Defense ahead of the offense early in ACC season
BY PETE IACOBELLI
AP SPORTS WRITER
Defense seems to have the early edge in the Atlantic Coast Conference after the start of this pandemic-affected college football season.
There are 11 ACC teams among the top 40 in defense nationally, and that’s with Virginia and Virginia Tech sidelined so far due to COVID-19 postponements. Still, the ACC is off to a quick start in getting after offenses with No. 21 Pitt leading the way.
The stingy Panthers are giving up 154 yards and five points a game in their 2-0 start are ranked third nationally on defense. No. 11 North Carolina is close behind at fifth while top-ranked Clemson is ninth in the country to give the ACC three in the top 10.
Seventh-ranked Notre Dame is 13th, followed by Boston College (18th), Louisville (23rd), North Carolina State (26th), Miami (29th), Syracuse (31st), Duke (34th) and Florida State (38th).
It’s nearly double the six Big 12 teams — the only other Power Five conference that has played so far — in the top 40 and an indicator that ACC teams stayed disciplined and focused during the uncertainties of summer camps filled with questions about coronavirus.
Even with all the impressive stats, Pitt coach Pat Narduzzi isn’t buying any defensive dominance just yet. He’s just glad his team is performing well, but can’t crown anyone as a finished product in this odd season.
“All that stuff, you can’t compare it to normal years,” said Narduzzi, whose Panthers rank only behind Oklahoma and BYU in defense. “You can go say, ‘We’re No. 1 in rush defense, No. 1 in passing offense.’ Right now, what does it matter? How many teams aren’t even playing?”
Fair point, although that number is going up in the weeks to come. The defensive-focused Southeastern Conference starts Saturday while the Big Ten, also known for punishing defenses, expects to start the weekend of Oct. 23-24.
Still, there have been plenty of dominating defensive showings in the ACC so far.
North Carolina had seven sacks in its 31-6 victory over Syracuse to lead the FBS in sacks per game. North Carolina State is tied for second nationally after getting six sacks in its only game, a 45-42 win over Wake Forest.
Pitt and Clemson are tied for fourth with 10 sacks through two games. Duke may be 0-2, but it’s in the top 10 nationally with nine sacks.
“We like to get after it,” Clemson defensive tackle Jordan Williams said.
That’s certainly part of it.
Syracuse coach Dino Babers said defensive effort can overcome individual mistakes — something near impossible to do on offense.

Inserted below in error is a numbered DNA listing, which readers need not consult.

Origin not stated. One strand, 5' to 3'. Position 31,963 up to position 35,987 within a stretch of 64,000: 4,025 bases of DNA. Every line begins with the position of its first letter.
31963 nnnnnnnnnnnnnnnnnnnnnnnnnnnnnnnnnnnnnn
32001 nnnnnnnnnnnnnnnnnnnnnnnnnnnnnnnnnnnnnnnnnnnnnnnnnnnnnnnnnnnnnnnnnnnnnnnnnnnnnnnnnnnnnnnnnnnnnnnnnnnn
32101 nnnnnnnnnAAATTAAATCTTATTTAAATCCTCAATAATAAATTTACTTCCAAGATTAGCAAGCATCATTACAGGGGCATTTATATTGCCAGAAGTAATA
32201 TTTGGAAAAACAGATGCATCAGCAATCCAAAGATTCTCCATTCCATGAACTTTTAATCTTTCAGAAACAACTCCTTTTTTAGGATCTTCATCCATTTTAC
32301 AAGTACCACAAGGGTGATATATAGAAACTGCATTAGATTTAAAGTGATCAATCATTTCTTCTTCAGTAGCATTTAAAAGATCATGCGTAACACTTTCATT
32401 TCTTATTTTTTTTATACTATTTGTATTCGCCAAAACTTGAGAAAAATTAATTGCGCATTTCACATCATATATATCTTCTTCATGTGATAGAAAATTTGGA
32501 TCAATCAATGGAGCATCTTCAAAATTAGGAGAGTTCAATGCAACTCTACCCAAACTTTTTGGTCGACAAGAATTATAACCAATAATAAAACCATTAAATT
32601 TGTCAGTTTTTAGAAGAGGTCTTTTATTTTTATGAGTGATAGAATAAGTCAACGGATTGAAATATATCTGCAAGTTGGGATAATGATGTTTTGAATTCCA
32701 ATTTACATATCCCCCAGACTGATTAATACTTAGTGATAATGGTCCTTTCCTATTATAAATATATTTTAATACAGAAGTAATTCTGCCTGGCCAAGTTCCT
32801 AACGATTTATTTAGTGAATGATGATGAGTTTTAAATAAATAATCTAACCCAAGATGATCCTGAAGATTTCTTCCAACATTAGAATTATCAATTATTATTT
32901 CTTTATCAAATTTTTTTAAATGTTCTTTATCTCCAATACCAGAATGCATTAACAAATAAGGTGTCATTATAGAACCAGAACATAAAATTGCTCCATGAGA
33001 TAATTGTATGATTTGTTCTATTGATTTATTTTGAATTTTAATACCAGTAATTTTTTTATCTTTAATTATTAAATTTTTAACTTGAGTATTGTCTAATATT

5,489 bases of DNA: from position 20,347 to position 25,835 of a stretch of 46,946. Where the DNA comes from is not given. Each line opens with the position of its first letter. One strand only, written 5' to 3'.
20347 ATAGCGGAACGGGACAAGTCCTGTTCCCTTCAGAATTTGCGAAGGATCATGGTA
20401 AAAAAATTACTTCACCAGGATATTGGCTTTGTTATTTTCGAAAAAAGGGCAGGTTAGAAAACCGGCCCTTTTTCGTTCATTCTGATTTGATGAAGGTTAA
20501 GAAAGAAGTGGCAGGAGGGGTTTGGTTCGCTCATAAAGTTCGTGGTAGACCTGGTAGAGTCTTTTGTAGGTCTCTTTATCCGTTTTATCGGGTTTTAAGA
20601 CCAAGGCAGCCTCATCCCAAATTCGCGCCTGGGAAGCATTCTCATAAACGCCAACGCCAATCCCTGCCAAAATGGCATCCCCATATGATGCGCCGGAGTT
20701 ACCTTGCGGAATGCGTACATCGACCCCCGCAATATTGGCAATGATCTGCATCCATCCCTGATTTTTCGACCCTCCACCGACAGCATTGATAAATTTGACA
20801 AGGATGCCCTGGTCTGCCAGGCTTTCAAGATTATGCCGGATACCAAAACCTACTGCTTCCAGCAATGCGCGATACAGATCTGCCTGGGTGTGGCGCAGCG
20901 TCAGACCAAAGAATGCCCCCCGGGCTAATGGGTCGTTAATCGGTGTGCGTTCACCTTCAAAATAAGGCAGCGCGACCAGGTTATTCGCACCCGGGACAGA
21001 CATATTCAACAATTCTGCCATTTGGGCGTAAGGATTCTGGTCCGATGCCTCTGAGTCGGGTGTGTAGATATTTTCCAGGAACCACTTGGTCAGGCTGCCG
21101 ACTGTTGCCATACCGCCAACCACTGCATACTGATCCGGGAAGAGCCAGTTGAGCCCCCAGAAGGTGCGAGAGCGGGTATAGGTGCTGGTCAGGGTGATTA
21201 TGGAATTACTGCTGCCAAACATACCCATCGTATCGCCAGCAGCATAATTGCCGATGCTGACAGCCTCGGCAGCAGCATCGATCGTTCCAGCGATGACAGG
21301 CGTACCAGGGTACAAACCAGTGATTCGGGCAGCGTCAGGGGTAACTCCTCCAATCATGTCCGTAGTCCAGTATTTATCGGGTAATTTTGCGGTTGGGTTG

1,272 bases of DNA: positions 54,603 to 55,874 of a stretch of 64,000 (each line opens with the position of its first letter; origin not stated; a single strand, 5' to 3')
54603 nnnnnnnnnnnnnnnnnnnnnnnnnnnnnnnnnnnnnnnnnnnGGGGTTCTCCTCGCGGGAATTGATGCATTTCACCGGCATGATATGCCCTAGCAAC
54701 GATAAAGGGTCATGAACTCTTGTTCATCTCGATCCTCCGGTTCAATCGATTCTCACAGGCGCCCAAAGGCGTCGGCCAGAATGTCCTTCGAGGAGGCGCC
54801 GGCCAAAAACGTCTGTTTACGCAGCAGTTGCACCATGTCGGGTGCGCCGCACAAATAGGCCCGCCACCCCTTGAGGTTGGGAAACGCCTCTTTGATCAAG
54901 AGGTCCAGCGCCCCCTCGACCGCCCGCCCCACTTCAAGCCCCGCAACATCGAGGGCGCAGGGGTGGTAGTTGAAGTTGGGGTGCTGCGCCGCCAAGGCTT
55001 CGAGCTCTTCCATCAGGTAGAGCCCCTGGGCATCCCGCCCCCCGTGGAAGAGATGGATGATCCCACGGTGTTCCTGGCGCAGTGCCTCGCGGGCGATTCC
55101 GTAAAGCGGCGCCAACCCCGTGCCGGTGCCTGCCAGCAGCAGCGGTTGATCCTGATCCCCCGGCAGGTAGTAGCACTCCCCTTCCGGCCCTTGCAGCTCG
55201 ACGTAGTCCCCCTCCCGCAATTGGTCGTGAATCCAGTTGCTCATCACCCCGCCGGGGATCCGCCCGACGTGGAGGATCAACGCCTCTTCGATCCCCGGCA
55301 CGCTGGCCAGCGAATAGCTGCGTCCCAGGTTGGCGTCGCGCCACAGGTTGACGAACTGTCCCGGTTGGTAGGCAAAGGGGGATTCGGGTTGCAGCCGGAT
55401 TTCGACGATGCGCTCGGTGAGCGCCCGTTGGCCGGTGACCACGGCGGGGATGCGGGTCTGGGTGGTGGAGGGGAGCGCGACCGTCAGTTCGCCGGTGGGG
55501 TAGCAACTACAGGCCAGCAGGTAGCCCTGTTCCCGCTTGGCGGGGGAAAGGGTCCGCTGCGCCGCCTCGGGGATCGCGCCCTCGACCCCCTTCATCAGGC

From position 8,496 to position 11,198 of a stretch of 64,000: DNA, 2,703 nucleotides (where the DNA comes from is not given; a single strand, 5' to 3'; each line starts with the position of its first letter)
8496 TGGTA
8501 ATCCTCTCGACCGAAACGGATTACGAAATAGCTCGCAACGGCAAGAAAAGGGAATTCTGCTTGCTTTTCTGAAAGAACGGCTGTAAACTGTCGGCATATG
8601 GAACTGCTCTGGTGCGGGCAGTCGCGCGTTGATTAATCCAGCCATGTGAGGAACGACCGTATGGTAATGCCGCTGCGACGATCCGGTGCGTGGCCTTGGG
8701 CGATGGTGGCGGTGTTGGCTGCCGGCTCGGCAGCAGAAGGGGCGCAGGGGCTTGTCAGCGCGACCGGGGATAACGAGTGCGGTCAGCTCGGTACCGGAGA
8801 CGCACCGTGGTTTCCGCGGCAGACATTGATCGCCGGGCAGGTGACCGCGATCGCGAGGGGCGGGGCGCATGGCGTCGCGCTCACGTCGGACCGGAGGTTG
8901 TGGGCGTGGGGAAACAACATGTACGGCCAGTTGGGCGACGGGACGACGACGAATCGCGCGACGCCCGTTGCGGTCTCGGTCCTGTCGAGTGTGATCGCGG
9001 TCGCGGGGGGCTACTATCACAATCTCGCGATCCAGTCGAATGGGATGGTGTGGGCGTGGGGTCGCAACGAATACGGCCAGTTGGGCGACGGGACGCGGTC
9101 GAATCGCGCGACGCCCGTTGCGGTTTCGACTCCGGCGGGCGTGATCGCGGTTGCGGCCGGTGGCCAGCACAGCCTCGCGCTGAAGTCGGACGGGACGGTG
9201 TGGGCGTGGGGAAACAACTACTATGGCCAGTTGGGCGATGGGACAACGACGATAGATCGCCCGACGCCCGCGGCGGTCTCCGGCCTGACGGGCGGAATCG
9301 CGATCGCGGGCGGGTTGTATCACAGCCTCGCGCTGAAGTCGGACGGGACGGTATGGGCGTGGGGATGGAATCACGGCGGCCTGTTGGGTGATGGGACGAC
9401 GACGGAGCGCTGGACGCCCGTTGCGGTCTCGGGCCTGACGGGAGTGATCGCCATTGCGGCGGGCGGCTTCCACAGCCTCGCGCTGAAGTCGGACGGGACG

“When you’re on the defensive side, you can get one guy do it wrong, but if the quarterback doesn’t find that one guy, then because of effort and flying to the football, you can cover up a mistake,” he said.
On offense, if a player makes a mistake before the snap, Babers continued, “all of a sudden everything breaks down.”
Mark Herzlich, ACC Network analyst who played linebacker at Boston College, agrees defense is usually ahead early on. To keep that going, schools must keep finding ways to build depth quickly amidst the continuing pandemic.
Lose a couple of key players and potentially lose a shot at an ACC title.
The unknowns ahead “are something that could get really frustrating for players as we continue,” he said.
There’s also something to be said for maintaining focus in an unprecedented situation, according to Clemson coach Dabo Swinney.
His players had COVID-19 issues when the Tigers returned to campus in June for offseason workouts. But once the reality set in that college football could be in jeopardy, Swinney said players locked into what it took to stay healthy and safe.
“They understand what they have to do to play the game they love,” he said.
Clemson has kept churning defensively despite the effects of the virus. Expected defensive end starters Xavier Thomas and Justin Foster have not played this season due to illness. Starting cornerback Mario Goodrich has also not played while in the protocol.
Duke defensive tackle Ben Frye thinks his teammates had enough meeting time and practices to be ready for the season.
“We had a good camp even though it was interrupted and different,” Frye said. “I think we still got the same amount of work in.”
Pitt’s Narduzzi won’t worry about the why — only how he can keep things going throughout the season.
Two games don’t matter, he said, “it matters what we do after 11 (games), championship game, bowl game, whatever you end up getting to.”
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